Cite as: Martín-Martín,  M., Bullejos, M., Cabezas, D., Alcalá, F. J., (2023). Using python libraries and k-Nearest neighbors algorithms to delineate syn-sedimentary faults in sedimentary porous media. Marine and Petroleum Geology, 153. 106283. doi: 10.1016/j.marpetgeo.2023.106283 

 

08/29/2022

K-nearest neighbors algorithm used for classifying geological variables.

The k-nearest neighbors (KNN) algorithm is a non-parametric supervised machine learning classifier; which uses proximity and similarity to make classifications or predictions about the grouping of an individual data point. This ability makes the KNN algorithm ideal for classifying datasets of geological variables and parameters prior to 3D visualization. This paper introduces a machine learning KNN algorithm and Python libraries for visualizing the 3D stratigraphic architecture of sedimentary porous media in the Quaternary onshore Llobregat River Delta (LRD) in northeastern Spain. A first HTML model showed a consecutive 5 m-equispaced set of horizontal sections of the granulometry classes created with the KNN algorithm from 0 to 120 m below sea level in the onshore LRD. A second HTML model showed the 3D mapping of the main Quaternary gravel and coarse sand sedimentary bodies (lithosomes) and the basement (Pliocene and older rocks) top surface created with Python libraries. These results reproduce well the complex sedimentary structure of the LRD reported in recent scientific publications and proves the suitability of the KNN algorithm and Python libraries for visualizing the 3D stratigraphic structure of sedimentary porous media, which is a crucial stage in making decisions in different environmental and economic geology disciplines.

The 3D stratigraphic architecture (coarse lithosomes and the basement top surface (BTS)) of the onshore LRD. (A) Gravel and coarse sand lithosomes and BTS. (B) Gravel lithosomes and BTS. (C) Coarse sand lithosomes and BTS. (D) Basement top surface. The color assigned to each granulometry class is cyan for gravel, yellow for coarse sand, and reddish-brownish for the basement. An interactive 3D HTML version of this model is included in Supplementary Materials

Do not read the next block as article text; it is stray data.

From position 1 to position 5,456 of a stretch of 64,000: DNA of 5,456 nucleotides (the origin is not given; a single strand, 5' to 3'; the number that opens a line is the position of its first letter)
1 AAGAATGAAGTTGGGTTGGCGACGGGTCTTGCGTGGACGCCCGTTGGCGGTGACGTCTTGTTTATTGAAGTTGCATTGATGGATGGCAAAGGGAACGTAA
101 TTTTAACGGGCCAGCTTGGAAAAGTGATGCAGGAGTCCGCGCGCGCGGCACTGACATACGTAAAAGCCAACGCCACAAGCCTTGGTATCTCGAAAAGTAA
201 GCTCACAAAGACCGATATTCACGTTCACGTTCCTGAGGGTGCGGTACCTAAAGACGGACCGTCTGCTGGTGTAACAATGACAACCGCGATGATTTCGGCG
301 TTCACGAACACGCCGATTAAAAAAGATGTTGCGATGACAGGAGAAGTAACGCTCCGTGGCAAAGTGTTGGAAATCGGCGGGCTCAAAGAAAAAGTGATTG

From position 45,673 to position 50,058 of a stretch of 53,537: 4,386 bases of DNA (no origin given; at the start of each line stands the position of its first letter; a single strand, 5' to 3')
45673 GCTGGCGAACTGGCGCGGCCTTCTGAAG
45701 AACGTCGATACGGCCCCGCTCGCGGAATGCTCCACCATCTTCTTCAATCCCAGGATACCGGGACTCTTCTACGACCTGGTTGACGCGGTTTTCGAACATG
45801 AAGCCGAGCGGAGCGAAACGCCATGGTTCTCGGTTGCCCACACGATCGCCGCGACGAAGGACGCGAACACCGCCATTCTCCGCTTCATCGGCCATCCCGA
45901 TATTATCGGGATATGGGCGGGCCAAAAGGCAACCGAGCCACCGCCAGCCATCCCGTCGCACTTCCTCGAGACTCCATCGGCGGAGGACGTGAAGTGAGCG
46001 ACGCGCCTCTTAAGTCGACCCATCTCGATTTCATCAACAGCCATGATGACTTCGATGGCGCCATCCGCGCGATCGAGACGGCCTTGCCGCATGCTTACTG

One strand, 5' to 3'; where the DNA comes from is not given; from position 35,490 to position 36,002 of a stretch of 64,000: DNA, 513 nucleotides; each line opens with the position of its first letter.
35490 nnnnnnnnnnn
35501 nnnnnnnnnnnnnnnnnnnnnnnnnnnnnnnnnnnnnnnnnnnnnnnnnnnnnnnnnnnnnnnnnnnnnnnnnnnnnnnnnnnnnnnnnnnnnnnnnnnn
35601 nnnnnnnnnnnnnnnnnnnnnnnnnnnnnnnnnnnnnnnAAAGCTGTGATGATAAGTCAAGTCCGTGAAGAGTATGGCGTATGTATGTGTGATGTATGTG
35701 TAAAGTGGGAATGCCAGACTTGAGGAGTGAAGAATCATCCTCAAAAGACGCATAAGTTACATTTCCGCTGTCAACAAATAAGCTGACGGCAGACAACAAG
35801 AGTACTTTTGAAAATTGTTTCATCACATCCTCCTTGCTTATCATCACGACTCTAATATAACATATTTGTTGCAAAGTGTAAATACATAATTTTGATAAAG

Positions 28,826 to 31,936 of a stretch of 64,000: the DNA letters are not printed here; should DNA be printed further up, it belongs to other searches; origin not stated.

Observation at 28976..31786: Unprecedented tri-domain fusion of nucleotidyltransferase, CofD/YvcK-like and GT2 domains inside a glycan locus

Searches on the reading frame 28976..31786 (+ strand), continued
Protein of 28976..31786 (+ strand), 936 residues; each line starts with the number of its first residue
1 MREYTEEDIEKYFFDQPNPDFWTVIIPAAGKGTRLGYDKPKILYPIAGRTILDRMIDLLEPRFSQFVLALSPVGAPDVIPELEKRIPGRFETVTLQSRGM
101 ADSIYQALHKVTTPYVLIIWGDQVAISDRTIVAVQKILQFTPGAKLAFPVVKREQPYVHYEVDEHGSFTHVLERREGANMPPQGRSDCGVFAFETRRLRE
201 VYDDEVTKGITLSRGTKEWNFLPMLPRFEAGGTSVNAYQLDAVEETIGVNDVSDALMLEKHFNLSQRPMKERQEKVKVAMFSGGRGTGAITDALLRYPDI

Interactive figures here

Cite as: Bullejos, M., Cabezas, D., Martín-Martín, M., Alcalá, F.J., 2022. A K-Nearest Neighbors Alborithm in Python for Visualizing the 3D Stratigraphic Architecture of the Llobregat River Delta in NE Spain.  J. Mar. Sci. Eng. https://doi.org/10.3390/jmse10070986 

06/30/2022

A Python Application for Visualizing the 3D Stratigraphic Architecture

A Python application for visualizing the 3D stratigraphic architecture of porous sedimentary media has been developed. The application uses the parameter granulometry deduced from borehole lithological records to create interactive 3D HTML models of essential stratigraphic elements.

The 3D distribution of the granulometry classes along the Z axis in each of the 433 compiled boreholes in the LRD. The plotting adopted a 1:1:50 (x = 2, y = 2 and z = 0.5) aspect ratio for better display. The color assigned to each granulometry class is cyan for gravel, yellow for coarse sand, gray for silt–clay, and red for the basement.